DELETE Statement (Impala 2.8 or higher only)
Deletes an arbitrary number of rows from a Kudu table. This statement only works for Impala tables that use the Kudu storage engine.
DELETE [FROM] [database_name.]table_name [ WHERE where_conditions ] DELETE table_ref FROM [joined_table_refs] [ WHERE where_conditions ]
The first form evaluates rows from one table against an optional
WHERE clause, and deletes all the rows that
WHERE conditions, or all rows if
WHERE is omitted.
The second form evaluates one or more join clauses, and deletes
all matching rows from one of the tables. The join clauses can
include non-Kudu tables, but the table from which the rows
are deleted must be a Kudu table. The
keyword is required in this case, to separate the name of
the table whose rows are being deleted from the table names
of the join clauses.
The conditions in the
WHERE clause are the same ones allowed
SELECT statement. See SELECT Statement
The conditions in the
WHERE clause can refer to
any combination of primary key columns or other columns. Referring to
primary key columns in the
WHERE clause is more efficient
than referring to non-primary key columns.
WHERE clause is omitted, all rows are removed from the table.
Because Kudu currently does not enforce strong consistency during concurrent DML operations, be aware that the results after this statement finishes might be different than you intuitively expect:
If some rows cannot be deleted because their some primary key columns are not found, due to their being deleted by a concurrent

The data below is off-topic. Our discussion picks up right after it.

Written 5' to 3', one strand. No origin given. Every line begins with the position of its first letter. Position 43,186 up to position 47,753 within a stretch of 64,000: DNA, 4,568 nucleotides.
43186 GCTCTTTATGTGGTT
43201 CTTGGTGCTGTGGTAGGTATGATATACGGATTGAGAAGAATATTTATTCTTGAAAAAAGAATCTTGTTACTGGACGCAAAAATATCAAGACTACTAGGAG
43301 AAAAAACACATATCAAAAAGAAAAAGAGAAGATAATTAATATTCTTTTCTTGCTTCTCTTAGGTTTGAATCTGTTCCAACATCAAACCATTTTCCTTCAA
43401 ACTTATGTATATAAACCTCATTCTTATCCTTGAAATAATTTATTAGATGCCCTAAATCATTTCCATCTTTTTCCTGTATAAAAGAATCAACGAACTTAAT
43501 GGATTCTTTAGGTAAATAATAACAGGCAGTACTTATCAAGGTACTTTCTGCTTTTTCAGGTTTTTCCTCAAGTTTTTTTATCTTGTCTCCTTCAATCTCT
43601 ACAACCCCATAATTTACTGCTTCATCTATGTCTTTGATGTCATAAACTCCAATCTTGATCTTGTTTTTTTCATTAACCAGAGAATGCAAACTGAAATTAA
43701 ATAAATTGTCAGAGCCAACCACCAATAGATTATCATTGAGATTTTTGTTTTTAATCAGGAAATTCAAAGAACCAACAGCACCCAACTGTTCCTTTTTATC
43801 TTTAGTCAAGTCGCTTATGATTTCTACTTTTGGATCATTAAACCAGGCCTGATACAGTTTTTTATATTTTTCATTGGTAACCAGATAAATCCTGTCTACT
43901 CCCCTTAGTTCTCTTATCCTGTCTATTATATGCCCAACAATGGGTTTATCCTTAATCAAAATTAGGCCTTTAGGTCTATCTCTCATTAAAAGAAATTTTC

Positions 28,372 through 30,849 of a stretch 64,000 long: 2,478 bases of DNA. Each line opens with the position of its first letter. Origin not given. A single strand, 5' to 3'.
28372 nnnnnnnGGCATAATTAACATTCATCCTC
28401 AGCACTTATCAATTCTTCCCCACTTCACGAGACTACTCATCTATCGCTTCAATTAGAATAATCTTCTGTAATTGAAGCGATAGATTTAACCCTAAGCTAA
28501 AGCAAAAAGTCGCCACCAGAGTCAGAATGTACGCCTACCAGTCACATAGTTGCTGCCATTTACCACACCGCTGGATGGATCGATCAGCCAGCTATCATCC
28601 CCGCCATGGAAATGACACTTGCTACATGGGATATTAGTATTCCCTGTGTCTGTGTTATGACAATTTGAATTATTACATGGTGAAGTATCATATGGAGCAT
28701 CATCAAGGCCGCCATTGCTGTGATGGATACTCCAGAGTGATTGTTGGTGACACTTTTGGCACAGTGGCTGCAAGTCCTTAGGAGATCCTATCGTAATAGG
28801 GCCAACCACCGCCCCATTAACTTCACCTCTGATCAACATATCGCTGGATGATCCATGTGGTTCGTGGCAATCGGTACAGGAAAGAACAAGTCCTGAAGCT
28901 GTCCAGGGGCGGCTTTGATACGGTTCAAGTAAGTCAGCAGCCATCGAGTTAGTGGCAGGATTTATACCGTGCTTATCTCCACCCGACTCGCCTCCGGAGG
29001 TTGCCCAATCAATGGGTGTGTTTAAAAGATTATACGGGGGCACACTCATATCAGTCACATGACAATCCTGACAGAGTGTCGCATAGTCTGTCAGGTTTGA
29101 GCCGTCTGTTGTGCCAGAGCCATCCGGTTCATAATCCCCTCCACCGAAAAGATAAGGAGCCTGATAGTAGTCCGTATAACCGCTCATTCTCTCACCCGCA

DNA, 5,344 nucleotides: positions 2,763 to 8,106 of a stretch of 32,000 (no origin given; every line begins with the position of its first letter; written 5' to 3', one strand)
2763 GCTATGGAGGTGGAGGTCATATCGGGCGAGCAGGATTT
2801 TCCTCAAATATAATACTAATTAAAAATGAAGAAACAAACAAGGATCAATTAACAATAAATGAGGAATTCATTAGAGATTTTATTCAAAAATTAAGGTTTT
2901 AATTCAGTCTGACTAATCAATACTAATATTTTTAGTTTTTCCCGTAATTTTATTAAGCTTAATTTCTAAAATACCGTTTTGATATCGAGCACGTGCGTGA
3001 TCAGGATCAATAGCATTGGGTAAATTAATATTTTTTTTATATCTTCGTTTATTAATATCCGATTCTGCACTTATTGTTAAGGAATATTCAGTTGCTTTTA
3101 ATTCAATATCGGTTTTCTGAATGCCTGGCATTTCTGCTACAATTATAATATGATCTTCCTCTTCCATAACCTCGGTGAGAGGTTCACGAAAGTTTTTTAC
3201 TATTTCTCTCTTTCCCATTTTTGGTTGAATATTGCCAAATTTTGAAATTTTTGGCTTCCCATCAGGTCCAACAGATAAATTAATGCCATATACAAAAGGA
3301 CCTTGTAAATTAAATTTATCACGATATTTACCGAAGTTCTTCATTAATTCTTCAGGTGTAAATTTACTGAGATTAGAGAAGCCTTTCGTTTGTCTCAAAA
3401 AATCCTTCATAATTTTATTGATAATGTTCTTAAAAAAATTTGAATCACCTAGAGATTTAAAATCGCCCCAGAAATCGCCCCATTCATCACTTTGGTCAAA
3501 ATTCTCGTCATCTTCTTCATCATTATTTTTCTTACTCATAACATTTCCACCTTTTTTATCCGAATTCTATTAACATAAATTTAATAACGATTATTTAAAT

DELETEoperation, the statement succeeds but returns a warning.
DELETEstatement might also overlap with
UPSERTstatements running concurrently on the same table. After the statement finishes, there might be more or fewer rows than expected in the table because it is undefined whether the
DELETEapplies to rows that are inserted or updated while the
DELETEis in progress.
The number of affected rows is reported in an impala-shell message and in the query profile.
Statement type: DML
COMPUTE STATSstatement to make sure all statistics are up-to-date. Consider updating statistics for a table after any
LOAD DATA, or
CREATE TABLE AS SELECTstatement in Impala, or after loading data through Hive and doing a
REFRESH table_namein Impala. This technique is especially important for tables that are very large, used in join queries, or both.
The following examples show how to delete rows from a specified
table, either all rows or rows that match a
-- Deletes all rows. The FROM keyword is optional. DELETE FROM kudu_table; DELETE kudu_table; -- Deletes 0, 1, or more rows. -- (If c1 is a single-column primary key, the statement could only -- delete 0 or 1 rows.) DELETE FROM kudu_table WHERE c1 = 100; -- Deletes all rows that match all the WHERE conditions. DELETE FROM kudu_table WHERE (c1 > c2 OR c3 IN ('hello','world')) AND c4 IS NOT NULL; DELETE FROM t1 WHERE (c1 IN (1,2,3) AND c2 > c3) OR c4 IS NOT NULL; DELETE FROM time_series WHERE year = 2016 AND month IN (11,12) AND day > 15; -- WHERE condition with a subquery. DELETE FROM t1 WHERE c5 IN (SELECT DISTINCT other_col FROM other_table); -- Does not delete any rows, because the WHERE condition is always false. DELETE FROM kudu_table WHERE 1 = 0;
The following examples show how to delete rows that are part of the result set from a join:
-- Remove _all_ rows from t1 that have a matching X value in t2. DELETE t1 FROM t1 JOIN t2 ON t1.x = t2.x; -- Remove _some_ rows from t1 that have a matching X value in t2. DELETE t1 FROM t1 JOIN t2 ON t1.x = t2.x WHERE t1.y = FALSE and t2.z > 100; -- Delete from a Kudu table based on a join with a non-Kudu table. DELETE t1 FROM kudu_table t1 JOIN non_kudu_table t2 ON t1.x = t2.x; -- The tables can be joined in any order as long as the Kudu table -- is specified as the deletion target. DELETE t2 FROM non_kudu_table t1 JOIN kudu_table t2 ON t1.x = t2.x;